Exclusive chat with Windies legend Andy Roberts


There is no bowling opening pair in the history of cricket that has generated as much awe-inspired praise as Sir Andy Roberts and Michael Holding, the two men who were the spearheads of the all-conquering West Indies side of the late seventies and early eighties.

Sir Andy was the quickest man to 100 Test wickets when he got there in England in the summer 1976. He was the man who was there at the beginning of the now legendary tactic of four West Indian quicks that terrified batsmen.

There has been much talk since of how we don't have bowlers that are as quick nowadays, but Roberts says that is it very difficult to make a comparative judgement.

"I think bowlers in the seventies and eighties bowled a lot quicker than they are bowling today," Sir Andy told Cricket365.

"You had no sophisticated instruments to judge how fast one was bowling. In those days they used a high speed camera and today they use radar or television. You could see with the naked eye how quick we were bowling. We had nothing to judge how fast we were.

"I see some fast bowlers bowling at 90 miles an hour. So in the seventies and eighties Jeff Thompson, Michael Holding, myself, Dennis Lillie, we used to bowl 100mph plus. There is actually no comparison. You can't compare one era to the next."

The real question that flows from this assessment is why are bowlers not reaching the speeds that they were? Perhaps they are, but as Roberts says, it is so difficult to tell.

One of the reasons Roberts suggests for the absence of out and out speed merchants is the physique of today’s fast bowlers.

He explained: "In seventies and eighties all the quick men were a lot heavier than they are today. They are so much lighter today and that is why you find more fast bowlers are injury prone in the modern day than they were in the olden days.

"We were bowling a lot more, yes. There is a complaint that they play too much cricket. How many matches will the England team play in a given year in a given summer? We had more days playing than they have today."

If anything, Sir Andy says playing more days of cricket is better for a bowler than just training in the gym: "It helps to play, once you get into a rhythm it is more difficult to get out of it.

"But if you lose the rhythm today then how long does it take you to get back because you are not actually playing?

"I have said on numerous occasions that I couldn't play international cricket today because of the training, the fitness agenda and the way these guys look. Because the majority of them look fit but they are not actually fit for cricket. There is a big difference between bowling fitness and physical fitness."

Roberts mentioned the benefits of hard work regularly during our chat and he spoke of the drive that the great West Indies side of his time put in to be the best that they could be.

He continued: "I think what we did is that our love for the game and the hard work that we put in, in terms of net practices to develop ourselves to the highest possible level. It depends on the individual and how much hard work that individual is prepared to put in."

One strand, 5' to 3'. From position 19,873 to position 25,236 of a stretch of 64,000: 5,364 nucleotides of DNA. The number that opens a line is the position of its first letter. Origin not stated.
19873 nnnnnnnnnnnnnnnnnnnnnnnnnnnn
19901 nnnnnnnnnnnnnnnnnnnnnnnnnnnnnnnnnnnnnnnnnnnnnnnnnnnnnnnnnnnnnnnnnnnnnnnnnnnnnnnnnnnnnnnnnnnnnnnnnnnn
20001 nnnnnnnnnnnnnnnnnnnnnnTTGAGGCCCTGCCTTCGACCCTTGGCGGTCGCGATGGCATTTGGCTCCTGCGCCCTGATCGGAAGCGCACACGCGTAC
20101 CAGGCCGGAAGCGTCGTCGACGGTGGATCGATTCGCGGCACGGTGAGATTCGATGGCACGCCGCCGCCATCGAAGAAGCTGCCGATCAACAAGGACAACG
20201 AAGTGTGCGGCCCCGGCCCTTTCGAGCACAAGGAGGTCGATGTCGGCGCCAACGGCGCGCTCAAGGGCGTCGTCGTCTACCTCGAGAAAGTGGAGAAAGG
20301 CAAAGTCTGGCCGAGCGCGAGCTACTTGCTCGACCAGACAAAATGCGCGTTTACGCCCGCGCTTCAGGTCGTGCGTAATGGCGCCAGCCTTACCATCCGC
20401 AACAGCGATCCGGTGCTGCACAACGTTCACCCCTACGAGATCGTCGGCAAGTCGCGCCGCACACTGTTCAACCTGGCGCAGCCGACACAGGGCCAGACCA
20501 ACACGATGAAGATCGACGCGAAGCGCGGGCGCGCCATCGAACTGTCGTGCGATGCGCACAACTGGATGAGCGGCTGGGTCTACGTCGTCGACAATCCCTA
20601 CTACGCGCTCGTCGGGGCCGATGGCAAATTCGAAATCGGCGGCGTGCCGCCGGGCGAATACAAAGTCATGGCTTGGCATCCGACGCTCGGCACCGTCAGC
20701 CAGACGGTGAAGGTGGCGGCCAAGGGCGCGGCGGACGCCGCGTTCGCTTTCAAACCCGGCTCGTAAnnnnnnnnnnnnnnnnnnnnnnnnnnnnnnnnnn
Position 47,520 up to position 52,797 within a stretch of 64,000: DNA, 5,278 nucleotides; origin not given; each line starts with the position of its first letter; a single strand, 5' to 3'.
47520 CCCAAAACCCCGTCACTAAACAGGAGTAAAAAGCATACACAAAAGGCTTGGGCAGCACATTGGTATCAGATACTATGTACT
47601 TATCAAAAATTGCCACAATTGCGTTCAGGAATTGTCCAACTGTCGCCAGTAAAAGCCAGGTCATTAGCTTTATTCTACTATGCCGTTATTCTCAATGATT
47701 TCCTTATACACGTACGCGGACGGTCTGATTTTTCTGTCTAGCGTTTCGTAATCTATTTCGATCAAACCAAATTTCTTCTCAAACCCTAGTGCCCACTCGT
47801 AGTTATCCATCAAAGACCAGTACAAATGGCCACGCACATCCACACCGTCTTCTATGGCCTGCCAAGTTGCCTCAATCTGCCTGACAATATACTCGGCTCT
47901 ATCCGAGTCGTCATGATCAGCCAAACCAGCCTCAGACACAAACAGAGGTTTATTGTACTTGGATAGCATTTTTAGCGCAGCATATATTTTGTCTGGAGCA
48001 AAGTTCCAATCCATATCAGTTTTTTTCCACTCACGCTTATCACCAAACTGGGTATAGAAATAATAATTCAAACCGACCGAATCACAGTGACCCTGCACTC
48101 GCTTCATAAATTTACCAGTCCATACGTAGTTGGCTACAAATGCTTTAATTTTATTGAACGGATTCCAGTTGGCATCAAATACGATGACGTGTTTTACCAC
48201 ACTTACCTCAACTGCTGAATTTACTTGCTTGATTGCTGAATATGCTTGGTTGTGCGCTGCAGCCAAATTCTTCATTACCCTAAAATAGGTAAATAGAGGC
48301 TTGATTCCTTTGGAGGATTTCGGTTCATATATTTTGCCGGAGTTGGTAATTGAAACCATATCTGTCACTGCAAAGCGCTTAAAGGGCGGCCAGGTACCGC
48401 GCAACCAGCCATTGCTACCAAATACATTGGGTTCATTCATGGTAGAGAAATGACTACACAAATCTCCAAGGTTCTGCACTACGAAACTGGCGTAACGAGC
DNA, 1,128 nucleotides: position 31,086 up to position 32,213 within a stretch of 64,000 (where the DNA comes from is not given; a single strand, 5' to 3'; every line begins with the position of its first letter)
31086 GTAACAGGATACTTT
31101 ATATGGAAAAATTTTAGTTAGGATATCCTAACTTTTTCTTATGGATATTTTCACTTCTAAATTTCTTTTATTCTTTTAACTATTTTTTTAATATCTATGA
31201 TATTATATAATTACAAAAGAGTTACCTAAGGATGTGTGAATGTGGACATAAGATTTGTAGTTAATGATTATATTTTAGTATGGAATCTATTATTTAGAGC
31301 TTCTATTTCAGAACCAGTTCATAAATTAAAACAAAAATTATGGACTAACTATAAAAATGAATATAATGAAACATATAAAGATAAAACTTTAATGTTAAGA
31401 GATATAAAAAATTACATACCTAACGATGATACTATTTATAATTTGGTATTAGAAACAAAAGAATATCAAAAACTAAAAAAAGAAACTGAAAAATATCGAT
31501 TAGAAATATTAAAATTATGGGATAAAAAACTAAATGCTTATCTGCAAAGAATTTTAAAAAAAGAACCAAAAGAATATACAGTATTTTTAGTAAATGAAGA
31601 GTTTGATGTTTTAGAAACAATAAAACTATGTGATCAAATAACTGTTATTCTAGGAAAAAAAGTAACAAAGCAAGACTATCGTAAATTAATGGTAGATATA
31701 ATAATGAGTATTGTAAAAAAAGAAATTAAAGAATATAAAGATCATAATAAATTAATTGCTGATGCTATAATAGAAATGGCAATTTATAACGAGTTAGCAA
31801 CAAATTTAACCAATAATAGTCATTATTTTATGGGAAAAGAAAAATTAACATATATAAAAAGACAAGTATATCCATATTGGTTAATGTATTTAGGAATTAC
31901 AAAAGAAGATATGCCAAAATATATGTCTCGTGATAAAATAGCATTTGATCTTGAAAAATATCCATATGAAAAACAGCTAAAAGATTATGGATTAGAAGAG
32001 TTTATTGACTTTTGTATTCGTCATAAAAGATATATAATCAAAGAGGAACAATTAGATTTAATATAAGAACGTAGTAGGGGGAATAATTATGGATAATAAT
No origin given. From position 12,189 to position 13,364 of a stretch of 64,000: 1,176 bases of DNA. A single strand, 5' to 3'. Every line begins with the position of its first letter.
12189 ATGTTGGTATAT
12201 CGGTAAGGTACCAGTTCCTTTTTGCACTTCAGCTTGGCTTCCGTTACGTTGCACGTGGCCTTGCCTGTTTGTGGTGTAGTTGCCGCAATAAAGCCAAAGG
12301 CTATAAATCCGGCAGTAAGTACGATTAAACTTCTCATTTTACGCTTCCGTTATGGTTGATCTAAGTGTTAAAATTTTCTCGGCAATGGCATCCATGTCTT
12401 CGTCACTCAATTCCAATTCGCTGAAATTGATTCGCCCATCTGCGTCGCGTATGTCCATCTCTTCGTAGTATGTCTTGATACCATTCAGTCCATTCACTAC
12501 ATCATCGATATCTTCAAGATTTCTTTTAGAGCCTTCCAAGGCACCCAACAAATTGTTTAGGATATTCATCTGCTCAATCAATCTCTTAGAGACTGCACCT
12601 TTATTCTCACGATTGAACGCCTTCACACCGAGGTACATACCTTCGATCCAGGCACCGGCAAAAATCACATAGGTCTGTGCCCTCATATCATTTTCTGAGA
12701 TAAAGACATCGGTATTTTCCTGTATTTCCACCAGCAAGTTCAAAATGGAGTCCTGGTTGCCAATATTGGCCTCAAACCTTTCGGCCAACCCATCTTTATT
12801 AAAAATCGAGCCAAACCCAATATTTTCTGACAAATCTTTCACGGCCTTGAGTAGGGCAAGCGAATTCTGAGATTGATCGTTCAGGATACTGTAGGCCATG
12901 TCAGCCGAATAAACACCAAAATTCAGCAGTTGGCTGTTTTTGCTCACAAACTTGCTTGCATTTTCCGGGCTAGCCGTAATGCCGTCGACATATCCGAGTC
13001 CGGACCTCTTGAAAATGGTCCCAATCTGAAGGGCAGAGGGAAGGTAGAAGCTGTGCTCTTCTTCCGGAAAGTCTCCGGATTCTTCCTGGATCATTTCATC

Although that hard work is important, it is not enough on its own. There has to be an innate ability to deliver a cricket ball that quickly.

He added: "I think you are born with it within you. There is something with in you. Because fast bowling is not strength. It is rhythm and the drive that you have.

"Because some of the strongest people, the strongest throwing arms can't bowl fast. So you have to have that drive. Remember being a fast bowler is a move forward art. You have to move forward when you deliver the ball."

In recent times, success for the West Indies has come in cricket’s shortest format, not its oldest. Sir Andy is a team mentor for the St Lucia Zouks franchise at the Caribbean Premier League and he says playing cricket is more important than focusing on the type of cricket.

The legend explains: "If West Indies cricket is to rebound we need more people playing cricket. Remember we have a very small population as far as the West Indies concerned. Our population is a tiny dot compared to England, Australia, Pakistan and Bangladesh.

"So if we can get more youngsters to watch the game to come to the game then we can get them wanting to play cricket. That is what it is all about. The more people that you have playing the better.

"Look at David Warner. He is probably one of the best opening batsmen in the world. He started only playing T20. But he has a love for the game so he developed into a Test match batsman by playing T20.

"So you can develop from playing T20, if you are good enough you should be good enough to play any format of the game."

Perhaps the most famous story that is told about Andy Roberts is from the 1979 World Cup final at Lord’s. Geoff Boycott was batting for England in his typically sedate fashion. Boycott finally played an attack shot only to loop the ball straight to West Indies skipper Clive Lloyd. It was the easiest of chances and Lloyd was the best fielder in the world. He dropped it.

The suggestion has long been that Lloyd dropped it on purpose and that Roberts yelled 'drop it, drop it, drop it' at his captain while the ball was in the air. So did he yell that instruction to put the chance down?

To whit: "Yes I did. The thing about one day games is it is not about how many runs you score, it’s how much runs the other teams score. If you have a batsman that can't hit the ball off the square then keep him in as long as possible.

"I don't know if [Lloyd] dropped it on purpose, but I wanted him to drop it. 'Keep Boycott in, keep Boycott in, keep them both in.'  We didn't need Graham Gooch or Derek Randall coming in, someone who can score at five or six an over.

"No, you want someone who is scoring at one or two runs an over. And that’s Boycs."

Peter Miller